Keep ane eye on your statues on St Patrick’s day

The “Stealing of the Statue” is an annual St. Patrick’s Day tradition in Mt. Adams, a suburb of Cincinnati.   A yearly Mass honours St. Patrick and the local members of the Ancient Order of Hibernians and Ladies Ancient Order of Hibernians who have passed away over the last year

The Mass culminates with stealing the St. Patrick statue from the church at 3 p.m. It’s blessed and then carried along a short parade route through the streets of Mt. Adams, accompanied by men wearing kilts and carrying bagpipes.

Stealing the statue has its roots in the fact that, historically, German and Irish Catholic congregants were often at odds in Cincinnati.  On Mt. Adams, where Irish and German working-class families lived, there were two Catholic churches, the Church of the Holy Cross for the Irish and Immaculata Church for the Germans.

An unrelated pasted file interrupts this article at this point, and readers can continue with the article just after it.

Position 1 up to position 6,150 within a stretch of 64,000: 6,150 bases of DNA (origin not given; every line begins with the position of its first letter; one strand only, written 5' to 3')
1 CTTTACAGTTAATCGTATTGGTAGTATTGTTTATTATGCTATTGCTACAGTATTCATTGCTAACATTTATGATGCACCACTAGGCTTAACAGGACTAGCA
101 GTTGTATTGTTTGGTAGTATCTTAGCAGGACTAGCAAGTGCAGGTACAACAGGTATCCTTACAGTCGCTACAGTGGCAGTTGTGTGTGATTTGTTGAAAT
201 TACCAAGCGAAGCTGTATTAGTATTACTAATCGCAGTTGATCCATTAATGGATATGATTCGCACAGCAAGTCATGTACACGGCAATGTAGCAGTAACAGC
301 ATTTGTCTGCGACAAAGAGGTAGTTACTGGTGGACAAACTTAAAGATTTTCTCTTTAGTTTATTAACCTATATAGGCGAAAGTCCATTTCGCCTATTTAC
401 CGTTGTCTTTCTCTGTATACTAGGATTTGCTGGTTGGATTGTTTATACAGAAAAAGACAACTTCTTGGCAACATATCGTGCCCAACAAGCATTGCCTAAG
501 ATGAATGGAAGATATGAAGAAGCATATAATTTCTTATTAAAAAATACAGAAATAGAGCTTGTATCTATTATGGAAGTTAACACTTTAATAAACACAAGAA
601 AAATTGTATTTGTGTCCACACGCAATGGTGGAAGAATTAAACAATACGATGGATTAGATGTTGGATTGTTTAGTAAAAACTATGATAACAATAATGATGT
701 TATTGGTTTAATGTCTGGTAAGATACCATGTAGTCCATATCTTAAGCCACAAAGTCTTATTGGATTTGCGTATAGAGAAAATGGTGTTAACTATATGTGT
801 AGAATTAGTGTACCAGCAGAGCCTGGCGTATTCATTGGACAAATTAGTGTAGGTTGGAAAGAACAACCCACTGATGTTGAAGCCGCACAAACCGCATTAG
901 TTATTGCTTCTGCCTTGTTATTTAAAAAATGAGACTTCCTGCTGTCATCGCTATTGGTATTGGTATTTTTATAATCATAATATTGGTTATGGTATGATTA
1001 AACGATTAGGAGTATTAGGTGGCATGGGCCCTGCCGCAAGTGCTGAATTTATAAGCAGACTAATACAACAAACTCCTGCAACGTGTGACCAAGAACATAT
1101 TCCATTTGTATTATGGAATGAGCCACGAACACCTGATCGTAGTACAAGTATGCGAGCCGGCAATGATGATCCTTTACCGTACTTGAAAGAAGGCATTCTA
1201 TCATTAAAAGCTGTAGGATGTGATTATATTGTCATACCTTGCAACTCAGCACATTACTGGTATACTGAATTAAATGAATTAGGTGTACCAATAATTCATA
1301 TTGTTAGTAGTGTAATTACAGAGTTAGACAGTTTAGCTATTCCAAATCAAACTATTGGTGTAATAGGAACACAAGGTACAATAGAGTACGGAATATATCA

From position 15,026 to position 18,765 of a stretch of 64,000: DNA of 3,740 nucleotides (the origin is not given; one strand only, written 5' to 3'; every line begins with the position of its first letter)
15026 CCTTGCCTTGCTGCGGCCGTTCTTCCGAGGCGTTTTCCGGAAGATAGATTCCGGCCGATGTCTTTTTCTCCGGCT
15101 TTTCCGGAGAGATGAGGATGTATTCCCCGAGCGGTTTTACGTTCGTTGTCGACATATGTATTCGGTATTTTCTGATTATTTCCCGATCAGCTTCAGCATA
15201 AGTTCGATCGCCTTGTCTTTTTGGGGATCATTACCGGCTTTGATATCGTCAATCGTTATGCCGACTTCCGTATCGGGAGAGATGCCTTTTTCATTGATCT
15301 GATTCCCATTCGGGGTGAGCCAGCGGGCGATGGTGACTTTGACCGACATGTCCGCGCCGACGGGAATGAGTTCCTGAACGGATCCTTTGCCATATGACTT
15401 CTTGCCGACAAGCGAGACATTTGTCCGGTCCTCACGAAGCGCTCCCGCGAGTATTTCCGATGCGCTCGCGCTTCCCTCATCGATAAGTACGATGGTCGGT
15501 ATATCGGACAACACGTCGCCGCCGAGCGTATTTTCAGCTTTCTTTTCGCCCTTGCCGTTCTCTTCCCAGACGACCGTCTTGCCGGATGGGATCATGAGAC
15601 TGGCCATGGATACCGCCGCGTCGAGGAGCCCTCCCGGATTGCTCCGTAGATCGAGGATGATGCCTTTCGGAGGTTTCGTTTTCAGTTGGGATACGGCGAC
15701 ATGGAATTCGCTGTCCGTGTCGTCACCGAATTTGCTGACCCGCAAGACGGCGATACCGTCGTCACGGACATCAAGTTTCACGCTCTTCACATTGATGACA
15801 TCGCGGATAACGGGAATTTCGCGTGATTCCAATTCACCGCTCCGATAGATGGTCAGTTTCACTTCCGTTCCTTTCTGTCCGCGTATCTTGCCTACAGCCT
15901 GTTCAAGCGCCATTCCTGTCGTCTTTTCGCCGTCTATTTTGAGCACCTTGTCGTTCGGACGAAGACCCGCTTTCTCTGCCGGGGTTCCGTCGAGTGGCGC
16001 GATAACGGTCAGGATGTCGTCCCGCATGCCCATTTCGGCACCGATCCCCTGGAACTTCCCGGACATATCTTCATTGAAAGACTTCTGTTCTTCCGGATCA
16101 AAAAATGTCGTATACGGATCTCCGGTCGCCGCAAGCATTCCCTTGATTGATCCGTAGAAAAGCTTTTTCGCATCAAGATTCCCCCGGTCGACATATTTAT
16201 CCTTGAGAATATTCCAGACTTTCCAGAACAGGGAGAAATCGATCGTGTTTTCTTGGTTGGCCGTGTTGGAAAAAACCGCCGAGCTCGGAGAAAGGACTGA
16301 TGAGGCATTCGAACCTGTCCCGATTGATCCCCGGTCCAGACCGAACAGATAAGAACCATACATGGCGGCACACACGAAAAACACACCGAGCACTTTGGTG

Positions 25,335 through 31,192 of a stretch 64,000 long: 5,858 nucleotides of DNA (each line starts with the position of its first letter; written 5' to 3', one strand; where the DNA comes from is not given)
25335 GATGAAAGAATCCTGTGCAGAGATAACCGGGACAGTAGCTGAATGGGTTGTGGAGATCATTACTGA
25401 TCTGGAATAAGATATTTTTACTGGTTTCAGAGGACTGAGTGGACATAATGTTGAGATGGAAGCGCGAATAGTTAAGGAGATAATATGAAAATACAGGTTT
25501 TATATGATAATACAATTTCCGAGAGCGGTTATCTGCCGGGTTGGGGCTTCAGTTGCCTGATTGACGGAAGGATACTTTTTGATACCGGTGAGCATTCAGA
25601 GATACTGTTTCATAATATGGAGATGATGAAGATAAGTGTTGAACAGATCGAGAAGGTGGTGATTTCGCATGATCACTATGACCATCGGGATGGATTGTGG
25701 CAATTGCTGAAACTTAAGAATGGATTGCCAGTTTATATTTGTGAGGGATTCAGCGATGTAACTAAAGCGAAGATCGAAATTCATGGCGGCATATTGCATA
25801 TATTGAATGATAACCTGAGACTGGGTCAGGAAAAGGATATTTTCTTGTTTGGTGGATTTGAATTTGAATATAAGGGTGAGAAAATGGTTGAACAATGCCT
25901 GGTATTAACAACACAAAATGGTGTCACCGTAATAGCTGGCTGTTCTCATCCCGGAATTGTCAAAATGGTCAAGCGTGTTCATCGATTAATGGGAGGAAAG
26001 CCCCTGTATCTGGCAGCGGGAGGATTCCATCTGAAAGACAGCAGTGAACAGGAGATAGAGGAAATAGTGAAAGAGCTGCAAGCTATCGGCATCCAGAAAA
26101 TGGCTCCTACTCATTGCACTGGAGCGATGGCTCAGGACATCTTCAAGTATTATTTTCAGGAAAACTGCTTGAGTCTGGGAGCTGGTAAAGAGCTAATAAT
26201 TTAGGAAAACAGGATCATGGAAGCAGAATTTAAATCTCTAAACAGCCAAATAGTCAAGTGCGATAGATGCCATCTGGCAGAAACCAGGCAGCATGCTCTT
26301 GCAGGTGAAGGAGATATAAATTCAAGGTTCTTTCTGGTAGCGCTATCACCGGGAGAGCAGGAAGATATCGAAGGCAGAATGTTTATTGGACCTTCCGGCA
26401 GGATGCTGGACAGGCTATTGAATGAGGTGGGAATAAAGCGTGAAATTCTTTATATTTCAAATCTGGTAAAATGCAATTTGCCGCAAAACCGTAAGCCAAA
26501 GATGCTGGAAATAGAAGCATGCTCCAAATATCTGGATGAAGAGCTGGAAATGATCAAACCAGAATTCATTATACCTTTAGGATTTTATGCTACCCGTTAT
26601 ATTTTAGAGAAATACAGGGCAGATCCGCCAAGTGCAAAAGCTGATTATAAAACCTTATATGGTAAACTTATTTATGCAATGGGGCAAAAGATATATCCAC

Holy Cross parish was established in 1873 to serve the Irish immigrants on the hill. Immaculata was dedicated in 1860, fulfilling a promise made to God by a fearful and distraught Archbishop John Baptist Purcell when he crossed the Atlantic on stormy, tossing seas.  With a German congregation, Immaculata was part of Purcell’s adroit handling of the ethnic differences in the 19th-century  Cincinnati archdiocese. Read more


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News category: Odd Spot.

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